F650GS twin versus F800GS Adventure - upgrade from V-Strom DL650

Discussion in 'Parallel Universe' started by vulupe, Jun 28, 2019.

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F650GS twin or F800GSA as an adventure bike?

  1. F650GS twin

  2. F800GSA

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  1. vulupe

    vulupe Adventurer

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    Hi all,
    I'm writing this as a sanity check, before I take the plunge (yet again). So, the current status:
    - I have a heavily farckled V-Strom DL650 2010, ABS, on which I did over 50K miles, mostly pavement
    - recently I have started to look for the dirt roads, fire trails, kind of easy stuff but not always
    - last year trip took me through the 'Stans and Mongolia (20K miles in 1 tour)
    - next trip will be yet again in South-East Asia (later years South America, than hopefully Africa), mostly paved roads but I expect more and more dirt riding as well (washboards, corrugations, washed dirt roads, probably muddy roads as well, deep gravel, river crossings, etc.) but not single trails or too technical stuff (if it can be avoided)
    - riding solo, with lots of luggage (~50Kg in total), rider's weight around 80Kg
    - riding partner has a F700GS
    - I'm based in Europe
    - I have test ridden both F700GS and F800GS (2014) (shortly and only on-pavement) and I liked better the feeling of the F800GS
    - most important aspects are: reliability and ruggedness for the long haul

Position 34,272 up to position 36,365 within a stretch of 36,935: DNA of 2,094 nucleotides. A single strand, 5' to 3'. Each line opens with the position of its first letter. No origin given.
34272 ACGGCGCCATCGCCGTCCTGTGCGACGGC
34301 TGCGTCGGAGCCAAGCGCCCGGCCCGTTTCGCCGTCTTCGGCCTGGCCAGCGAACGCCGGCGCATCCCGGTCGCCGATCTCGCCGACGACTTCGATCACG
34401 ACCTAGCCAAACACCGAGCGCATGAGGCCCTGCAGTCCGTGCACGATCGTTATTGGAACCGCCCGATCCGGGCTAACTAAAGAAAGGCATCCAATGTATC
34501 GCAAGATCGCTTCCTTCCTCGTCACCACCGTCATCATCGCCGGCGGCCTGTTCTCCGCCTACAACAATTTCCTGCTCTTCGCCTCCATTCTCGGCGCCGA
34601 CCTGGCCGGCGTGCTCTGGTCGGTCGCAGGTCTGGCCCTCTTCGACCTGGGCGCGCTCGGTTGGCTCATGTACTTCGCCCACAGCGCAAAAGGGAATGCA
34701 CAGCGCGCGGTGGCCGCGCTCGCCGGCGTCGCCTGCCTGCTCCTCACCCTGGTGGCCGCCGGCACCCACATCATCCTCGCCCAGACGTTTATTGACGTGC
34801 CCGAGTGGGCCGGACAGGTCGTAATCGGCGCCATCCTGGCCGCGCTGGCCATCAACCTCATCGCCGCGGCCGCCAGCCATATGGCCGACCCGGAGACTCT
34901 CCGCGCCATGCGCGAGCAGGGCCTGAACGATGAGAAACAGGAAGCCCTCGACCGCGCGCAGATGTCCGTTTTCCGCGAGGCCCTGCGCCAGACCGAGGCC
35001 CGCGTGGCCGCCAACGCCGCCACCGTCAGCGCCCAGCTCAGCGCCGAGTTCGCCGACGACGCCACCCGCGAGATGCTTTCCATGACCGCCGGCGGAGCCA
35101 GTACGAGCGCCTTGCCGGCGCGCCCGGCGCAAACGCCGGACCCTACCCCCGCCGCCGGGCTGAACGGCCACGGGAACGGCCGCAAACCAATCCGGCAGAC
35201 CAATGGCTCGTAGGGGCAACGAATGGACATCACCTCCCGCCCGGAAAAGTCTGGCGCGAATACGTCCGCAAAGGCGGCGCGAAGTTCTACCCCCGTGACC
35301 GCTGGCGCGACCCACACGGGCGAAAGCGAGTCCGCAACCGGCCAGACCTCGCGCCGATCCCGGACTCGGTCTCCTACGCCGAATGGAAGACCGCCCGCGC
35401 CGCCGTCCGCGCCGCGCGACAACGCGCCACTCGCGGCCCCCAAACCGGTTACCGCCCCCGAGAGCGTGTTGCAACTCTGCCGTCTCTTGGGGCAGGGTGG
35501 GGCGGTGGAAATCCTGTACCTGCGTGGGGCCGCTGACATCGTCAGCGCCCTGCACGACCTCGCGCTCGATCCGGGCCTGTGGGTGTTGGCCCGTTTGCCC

- I don't like singles

    Reasons to change the V-Strom:
    - bike is getting close to 65K miles, getting harder to sell (and I want a change)
    - I want a lighter bike, lower CoG, more trust inspiring on rough sections
    - I want a bit more torque/power
    - I want some more ground clearance

    I'm looking specifically at the F650GS SE from 2012 (with ABS) and 800GSA from around 2014. Both, of course, second had, ideally no more than 20K miles.

    So far, I prefer the F650GS for the following reasons:
    - lighter
    - lower compression, so I can use lower octane gas
    - tubeless
    - cheaper
    - lower seat height (~30" inseam)
    - regular forks, more reliable for bad, dusty roads (and easier to service)
    - I can install Ricor Intiminators (which I have on the V-Strom and love them)

    So far I prefer the F800GSA for the following reasons:
    - higher ground clearance
    - almost a complete adventure bike, not too many upgrades required
    - better suited for off-road sections
    - more comfortable
    - better range due to the larger tank

    Overall my take is that the F650GS will be, in the end, roughly 15Kg lighter and 2.000USD cheaper than the F800GSA (carrying the same amount of fuel and farkles). And I'll probably miss the higher ground clearance the most.

    For both of the mentioned bikes the suspension will be changed, at least all the springs, hopefully the entire shock will be upgraded. To be honest, I think a more suited bike will be Yamaha T700, but it's not yet available and I don't like the idea to beta-test a bike. That's the plan for the next bike :D.

    So, any suggestions? Are my assumptions wrong? Do you have any better options?
    Thanks a lot for your help.